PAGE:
An outbreak of Cryptosporidium parvum across England & Scotland associated with consumption of fresh pre-cut salad leaves, May 2012

Caoimhe McKerr, Goutam K. Adak, Gordon Nichols, Russell Gorton, Rachel M. Chalmers, George Kafatos, Paul Cosford, Andre Charlett, Mark Reacher, Kevin G. Pollock, Claire L. Alexander, Stephen Morton

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Background: We report a widespread foodborne outbreak of Cryptosporidium parvum in England and Scotland in May 2012. Cases were more common in female adults, and had no history of foreign travel. Over 300 excess cases were identified during the period of the outbreak. Speciation and microbiological typing revealed the outbreak strain to be C. parvum gp60 subtype IIaA15G2R1.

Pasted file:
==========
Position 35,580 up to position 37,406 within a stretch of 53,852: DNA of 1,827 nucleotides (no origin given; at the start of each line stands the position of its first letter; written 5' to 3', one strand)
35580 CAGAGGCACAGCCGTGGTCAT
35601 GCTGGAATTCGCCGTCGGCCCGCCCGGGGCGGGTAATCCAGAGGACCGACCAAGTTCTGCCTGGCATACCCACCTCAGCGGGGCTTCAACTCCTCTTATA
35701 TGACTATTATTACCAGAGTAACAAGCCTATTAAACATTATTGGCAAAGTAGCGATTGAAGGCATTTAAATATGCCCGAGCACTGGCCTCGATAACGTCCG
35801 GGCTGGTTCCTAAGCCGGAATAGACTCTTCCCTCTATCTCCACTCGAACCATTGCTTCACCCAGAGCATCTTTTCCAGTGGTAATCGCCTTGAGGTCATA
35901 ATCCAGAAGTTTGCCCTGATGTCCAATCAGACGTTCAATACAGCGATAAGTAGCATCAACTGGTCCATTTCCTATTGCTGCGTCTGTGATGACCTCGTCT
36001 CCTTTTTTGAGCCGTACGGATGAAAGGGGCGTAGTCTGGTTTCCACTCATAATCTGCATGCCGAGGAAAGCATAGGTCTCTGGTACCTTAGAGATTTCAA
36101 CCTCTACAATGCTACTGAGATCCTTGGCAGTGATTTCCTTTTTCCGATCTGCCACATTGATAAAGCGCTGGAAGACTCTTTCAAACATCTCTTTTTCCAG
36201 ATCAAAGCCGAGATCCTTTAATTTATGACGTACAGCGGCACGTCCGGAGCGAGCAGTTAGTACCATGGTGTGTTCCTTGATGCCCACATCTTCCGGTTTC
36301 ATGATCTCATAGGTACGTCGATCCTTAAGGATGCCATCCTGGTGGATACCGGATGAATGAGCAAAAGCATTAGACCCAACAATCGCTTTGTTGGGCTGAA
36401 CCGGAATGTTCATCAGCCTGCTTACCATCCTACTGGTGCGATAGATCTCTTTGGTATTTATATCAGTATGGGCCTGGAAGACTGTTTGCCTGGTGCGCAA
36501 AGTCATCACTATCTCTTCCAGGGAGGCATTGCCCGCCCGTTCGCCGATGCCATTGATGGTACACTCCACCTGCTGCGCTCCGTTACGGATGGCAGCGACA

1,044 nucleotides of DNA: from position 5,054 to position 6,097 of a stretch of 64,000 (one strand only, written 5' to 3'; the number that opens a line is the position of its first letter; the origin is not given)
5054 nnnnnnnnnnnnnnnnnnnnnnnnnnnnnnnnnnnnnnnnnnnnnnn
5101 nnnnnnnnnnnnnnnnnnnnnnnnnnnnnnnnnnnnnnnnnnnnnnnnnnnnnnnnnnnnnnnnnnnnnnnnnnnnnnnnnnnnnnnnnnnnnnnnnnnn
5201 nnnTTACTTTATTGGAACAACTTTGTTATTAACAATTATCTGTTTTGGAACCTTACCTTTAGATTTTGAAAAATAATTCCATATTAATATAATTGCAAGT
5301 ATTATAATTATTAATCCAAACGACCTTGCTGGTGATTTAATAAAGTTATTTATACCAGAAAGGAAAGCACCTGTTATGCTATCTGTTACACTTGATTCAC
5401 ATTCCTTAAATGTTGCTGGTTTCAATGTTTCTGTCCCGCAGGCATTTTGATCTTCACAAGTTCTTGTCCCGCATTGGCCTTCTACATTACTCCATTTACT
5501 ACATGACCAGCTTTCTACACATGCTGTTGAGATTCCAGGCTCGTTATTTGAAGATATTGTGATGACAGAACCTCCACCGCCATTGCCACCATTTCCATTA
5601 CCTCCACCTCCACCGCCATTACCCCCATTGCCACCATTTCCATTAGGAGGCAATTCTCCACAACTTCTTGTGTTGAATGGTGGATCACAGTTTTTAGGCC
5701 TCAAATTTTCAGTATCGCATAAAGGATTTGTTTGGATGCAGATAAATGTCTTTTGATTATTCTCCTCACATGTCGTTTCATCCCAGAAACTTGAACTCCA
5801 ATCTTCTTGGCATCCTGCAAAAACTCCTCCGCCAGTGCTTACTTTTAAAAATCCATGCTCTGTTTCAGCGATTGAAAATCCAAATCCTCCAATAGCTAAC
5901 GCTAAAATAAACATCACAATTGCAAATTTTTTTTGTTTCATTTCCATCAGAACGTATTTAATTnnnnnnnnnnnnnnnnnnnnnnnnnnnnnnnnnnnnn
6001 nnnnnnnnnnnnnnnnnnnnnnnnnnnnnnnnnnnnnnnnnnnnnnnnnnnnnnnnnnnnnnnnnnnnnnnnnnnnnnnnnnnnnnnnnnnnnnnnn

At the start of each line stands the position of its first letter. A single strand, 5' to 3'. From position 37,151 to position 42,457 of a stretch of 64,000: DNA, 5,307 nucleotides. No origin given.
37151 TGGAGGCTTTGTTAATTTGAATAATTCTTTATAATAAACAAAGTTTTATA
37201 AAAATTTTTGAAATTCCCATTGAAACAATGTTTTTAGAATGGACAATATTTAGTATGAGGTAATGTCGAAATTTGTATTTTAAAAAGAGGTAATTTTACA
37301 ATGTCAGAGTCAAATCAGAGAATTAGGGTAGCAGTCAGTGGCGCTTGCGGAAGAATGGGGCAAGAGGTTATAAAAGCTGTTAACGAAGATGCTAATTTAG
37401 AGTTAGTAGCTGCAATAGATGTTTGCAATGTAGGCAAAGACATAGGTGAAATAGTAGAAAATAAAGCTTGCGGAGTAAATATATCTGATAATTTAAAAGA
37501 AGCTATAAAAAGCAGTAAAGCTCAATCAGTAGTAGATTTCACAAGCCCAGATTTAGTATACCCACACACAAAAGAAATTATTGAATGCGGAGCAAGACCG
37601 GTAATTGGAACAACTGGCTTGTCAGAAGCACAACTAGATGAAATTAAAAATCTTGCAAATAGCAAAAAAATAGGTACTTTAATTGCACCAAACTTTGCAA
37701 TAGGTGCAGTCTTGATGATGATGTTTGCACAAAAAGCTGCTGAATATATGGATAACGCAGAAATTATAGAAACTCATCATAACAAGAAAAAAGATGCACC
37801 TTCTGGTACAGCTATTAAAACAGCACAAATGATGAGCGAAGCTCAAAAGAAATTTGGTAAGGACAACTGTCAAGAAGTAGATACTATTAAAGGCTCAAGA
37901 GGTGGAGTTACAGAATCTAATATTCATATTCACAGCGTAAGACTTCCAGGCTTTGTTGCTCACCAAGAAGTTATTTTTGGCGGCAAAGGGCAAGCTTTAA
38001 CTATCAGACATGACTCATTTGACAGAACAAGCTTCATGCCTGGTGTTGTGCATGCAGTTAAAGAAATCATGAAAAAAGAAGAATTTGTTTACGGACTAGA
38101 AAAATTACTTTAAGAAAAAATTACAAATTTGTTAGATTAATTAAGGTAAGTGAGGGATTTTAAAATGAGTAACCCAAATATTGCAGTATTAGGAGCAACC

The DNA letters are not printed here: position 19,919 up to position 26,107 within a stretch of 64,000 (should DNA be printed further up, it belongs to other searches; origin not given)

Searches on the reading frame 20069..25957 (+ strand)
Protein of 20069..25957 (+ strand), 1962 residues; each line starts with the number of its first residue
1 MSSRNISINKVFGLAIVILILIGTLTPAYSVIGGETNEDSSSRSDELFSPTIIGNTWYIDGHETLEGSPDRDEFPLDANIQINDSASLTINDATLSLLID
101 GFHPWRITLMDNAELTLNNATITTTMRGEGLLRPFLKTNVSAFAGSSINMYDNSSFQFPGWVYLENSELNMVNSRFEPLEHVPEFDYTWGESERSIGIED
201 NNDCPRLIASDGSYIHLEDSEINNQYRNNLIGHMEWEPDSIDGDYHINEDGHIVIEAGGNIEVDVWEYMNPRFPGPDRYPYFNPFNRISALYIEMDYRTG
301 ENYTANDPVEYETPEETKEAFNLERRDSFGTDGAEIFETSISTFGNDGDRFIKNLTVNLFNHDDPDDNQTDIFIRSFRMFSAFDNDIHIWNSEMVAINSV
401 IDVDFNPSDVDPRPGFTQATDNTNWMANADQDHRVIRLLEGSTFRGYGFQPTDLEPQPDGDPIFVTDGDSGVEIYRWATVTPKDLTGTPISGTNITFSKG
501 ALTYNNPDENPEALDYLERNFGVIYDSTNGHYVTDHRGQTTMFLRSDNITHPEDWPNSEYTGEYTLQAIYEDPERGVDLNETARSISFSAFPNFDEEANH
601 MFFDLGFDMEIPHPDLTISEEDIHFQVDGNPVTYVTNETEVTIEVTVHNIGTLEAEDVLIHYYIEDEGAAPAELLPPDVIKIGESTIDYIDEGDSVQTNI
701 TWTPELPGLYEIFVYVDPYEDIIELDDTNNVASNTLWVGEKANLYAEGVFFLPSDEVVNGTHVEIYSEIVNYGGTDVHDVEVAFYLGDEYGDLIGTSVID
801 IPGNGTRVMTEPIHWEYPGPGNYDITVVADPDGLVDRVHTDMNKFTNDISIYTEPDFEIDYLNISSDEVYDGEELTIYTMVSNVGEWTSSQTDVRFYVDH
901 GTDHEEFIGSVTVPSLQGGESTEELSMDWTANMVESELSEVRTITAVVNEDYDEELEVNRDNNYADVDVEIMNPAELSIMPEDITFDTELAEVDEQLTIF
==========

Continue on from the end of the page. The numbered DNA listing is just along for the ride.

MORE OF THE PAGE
Methods: Hypothesis generation questionnaires were administered and an unmatched case control study was undertaken to test the hypotheses raised. Cases and controls were interviewed by telephone. Controls were selected using sequential digit dialling. Information was gathered on demographics, foods consumed and retailers where foods were purchased.

Results: Seventy-four laboratory confirmed cases and 74 controls were included in analyses. Infection was found to be strongly associated with the consumption of pre-cut mixed salad leaves sold by a single retailer. This is the largest documented outbreak of cryptosporidiosis attributed to a food vehicle.
Original languageEnglish
Article numbere0125955
JournalPLoS One
Issue number5
Publication statusPublished - 27 May 2015

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